The words, through thick and thin, reverberated in his mind. ‘Why was there the need for the ‘thick’?’ he thought. How can love have any expression that included any shade of ‘thick’. How can love be anything but love?
He knew that his wife drank too much, he had known it from before they had gotten married but it was there until the day she died. He knew there were times when he came home from work and the kids hadn’t been fed because he wife was ‘having a rest’. But he never really thought much of it and was unsure how to tackle it. His wife’s parents went through some horrible times during the war, and as a child she was an easy outlet for two people, who at best could be as described functional but in reality, were broken by life.
Past abuse all too often seems to be used as a justification for the abuse we perpetrate on our self, and others. Once again, he was taken aback by the myth of time marching on, as he faced the reality of the cycles that play out from generation to generation.
He remembered the fights he had with his wife about money, school or other things that now seemed petty and could have been resolved without the histrionics. His wife was a fighter, she continually fought her inner demons from childhood but once the breast cancer settled in, it became one battle too many.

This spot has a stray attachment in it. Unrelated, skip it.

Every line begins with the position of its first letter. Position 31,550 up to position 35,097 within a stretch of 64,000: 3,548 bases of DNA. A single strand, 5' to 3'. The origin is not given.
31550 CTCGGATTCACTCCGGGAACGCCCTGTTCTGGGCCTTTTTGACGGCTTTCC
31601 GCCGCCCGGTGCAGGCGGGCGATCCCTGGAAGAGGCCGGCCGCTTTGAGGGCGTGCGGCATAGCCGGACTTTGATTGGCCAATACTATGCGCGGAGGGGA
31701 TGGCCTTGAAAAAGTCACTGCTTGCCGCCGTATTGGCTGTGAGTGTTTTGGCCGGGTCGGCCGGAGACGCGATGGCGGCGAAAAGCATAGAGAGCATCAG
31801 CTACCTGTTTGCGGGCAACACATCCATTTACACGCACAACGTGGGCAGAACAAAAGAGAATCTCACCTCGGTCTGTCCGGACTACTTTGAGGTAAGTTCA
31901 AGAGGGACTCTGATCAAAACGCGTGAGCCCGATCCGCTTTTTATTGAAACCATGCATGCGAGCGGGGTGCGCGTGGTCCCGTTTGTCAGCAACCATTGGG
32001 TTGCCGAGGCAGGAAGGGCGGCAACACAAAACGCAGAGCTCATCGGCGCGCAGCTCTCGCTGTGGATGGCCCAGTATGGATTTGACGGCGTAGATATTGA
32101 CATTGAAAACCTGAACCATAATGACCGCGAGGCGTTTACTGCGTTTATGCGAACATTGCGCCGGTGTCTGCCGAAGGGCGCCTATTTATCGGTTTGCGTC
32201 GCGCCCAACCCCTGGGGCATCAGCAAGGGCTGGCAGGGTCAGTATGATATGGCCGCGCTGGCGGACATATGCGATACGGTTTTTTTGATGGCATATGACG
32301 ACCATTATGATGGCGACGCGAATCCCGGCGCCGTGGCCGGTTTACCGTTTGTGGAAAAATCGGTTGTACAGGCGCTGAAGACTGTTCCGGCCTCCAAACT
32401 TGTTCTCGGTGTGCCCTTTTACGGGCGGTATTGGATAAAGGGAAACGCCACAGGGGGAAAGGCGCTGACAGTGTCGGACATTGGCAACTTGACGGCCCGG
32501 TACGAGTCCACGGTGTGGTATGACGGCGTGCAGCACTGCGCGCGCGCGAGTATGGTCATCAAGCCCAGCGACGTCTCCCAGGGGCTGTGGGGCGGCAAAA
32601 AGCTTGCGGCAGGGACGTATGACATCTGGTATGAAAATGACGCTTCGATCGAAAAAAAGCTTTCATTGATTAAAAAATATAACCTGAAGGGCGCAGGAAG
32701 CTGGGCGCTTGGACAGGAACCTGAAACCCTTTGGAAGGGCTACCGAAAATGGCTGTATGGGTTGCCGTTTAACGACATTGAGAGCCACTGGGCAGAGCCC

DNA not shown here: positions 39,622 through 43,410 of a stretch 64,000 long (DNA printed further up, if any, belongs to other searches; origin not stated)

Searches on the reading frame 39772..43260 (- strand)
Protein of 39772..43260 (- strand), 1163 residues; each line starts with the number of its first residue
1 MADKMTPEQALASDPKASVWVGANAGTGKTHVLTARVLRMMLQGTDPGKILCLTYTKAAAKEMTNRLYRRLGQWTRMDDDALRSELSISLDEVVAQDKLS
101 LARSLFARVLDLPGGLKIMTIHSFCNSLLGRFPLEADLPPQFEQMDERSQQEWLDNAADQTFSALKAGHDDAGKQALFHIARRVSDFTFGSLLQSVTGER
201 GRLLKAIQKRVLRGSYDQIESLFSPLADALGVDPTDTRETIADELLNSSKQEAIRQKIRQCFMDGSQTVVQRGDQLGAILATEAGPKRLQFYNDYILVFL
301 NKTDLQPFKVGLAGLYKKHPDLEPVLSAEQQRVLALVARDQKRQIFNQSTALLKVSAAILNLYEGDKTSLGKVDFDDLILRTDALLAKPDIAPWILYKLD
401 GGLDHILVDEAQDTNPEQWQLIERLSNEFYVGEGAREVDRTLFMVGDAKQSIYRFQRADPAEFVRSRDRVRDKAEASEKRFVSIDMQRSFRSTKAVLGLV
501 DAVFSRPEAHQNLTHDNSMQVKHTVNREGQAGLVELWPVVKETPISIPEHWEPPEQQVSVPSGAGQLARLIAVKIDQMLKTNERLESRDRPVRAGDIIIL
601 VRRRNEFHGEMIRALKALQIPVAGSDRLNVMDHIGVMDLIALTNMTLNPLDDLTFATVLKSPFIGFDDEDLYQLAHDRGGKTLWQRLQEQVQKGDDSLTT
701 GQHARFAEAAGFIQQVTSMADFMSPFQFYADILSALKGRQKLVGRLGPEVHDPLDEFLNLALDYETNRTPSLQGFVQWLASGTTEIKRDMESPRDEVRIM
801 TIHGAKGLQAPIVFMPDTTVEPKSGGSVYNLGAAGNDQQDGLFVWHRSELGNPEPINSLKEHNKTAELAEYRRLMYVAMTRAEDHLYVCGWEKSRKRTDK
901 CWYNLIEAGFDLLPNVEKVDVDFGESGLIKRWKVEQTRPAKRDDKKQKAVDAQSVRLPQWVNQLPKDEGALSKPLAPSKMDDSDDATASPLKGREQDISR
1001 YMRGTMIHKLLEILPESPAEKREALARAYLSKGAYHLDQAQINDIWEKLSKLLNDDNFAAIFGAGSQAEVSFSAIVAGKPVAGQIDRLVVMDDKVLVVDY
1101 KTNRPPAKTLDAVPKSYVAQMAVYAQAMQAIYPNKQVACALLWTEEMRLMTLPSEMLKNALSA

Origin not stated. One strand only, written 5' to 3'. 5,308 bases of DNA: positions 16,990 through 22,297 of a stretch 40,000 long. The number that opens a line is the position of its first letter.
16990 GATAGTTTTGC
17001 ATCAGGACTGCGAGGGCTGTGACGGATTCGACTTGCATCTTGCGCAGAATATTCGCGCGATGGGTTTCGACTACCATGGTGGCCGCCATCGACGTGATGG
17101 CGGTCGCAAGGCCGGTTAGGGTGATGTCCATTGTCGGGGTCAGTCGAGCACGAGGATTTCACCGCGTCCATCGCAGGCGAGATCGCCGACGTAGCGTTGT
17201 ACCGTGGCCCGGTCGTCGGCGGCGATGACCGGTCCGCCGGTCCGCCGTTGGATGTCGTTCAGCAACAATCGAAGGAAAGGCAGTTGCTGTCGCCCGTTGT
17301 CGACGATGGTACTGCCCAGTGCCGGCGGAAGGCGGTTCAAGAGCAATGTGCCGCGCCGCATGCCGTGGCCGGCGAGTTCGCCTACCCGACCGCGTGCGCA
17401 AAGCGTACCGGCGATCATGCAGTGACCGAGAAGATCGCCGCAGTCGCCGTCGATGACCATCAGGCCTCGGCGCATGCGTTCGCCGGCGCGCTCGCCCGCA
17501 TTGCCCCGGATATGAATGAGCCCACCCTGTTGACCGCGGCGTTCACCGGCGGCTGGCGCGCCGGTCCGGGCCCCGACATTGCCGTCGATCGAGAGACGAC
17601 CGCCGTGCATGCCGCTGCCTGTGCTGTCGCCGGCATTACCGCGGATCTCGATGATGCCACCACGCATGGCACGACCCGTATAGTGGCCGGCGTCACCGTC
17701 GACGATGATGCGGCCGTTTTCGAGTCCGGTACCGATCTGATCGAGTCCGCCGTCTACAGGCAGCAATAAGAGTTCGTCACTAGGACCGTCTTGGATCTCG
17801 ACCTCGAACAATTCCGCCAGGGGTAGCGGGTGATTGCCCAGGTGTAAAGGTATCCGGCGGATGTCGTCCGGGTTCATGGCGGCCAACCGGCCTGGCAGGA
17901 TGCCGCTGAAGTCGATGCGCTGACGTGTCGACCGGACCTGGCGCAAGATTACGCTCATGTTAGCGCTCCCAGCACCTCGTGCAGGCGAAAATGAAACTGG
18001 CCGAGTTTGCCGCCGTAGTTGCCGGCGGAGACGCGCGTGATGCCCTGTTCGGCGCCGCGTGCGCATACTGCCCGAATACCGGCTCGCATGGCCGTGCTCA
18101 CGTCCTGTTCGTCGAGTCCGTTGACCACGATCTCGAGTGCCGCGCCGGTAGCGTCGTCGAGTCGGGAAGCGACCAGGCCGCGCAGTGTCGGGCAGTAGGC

He knew that he also wasn’t free of his own demons. He had an eye for detail and could be quick to point out what was wrong and what needed fixing. After all, fixing stuff is what he did. What he didn’t know was how often his wife would start drinking, not because of her childhood issues but because she was left home alone with the kids, yet again, while he was caught up being the breadwinner or was off with mates for a round of golf.
But you can’t re-write history, you can only learn from it. After all, wasn’t he simply following the rules and example of what he had grown up with? His marriage and life a carbon copy of what all of their friends lived, celebrated and venerated at weddings, anniversaries and even funerals. They each put their own filigree around the edges but the foundations and structures where the same.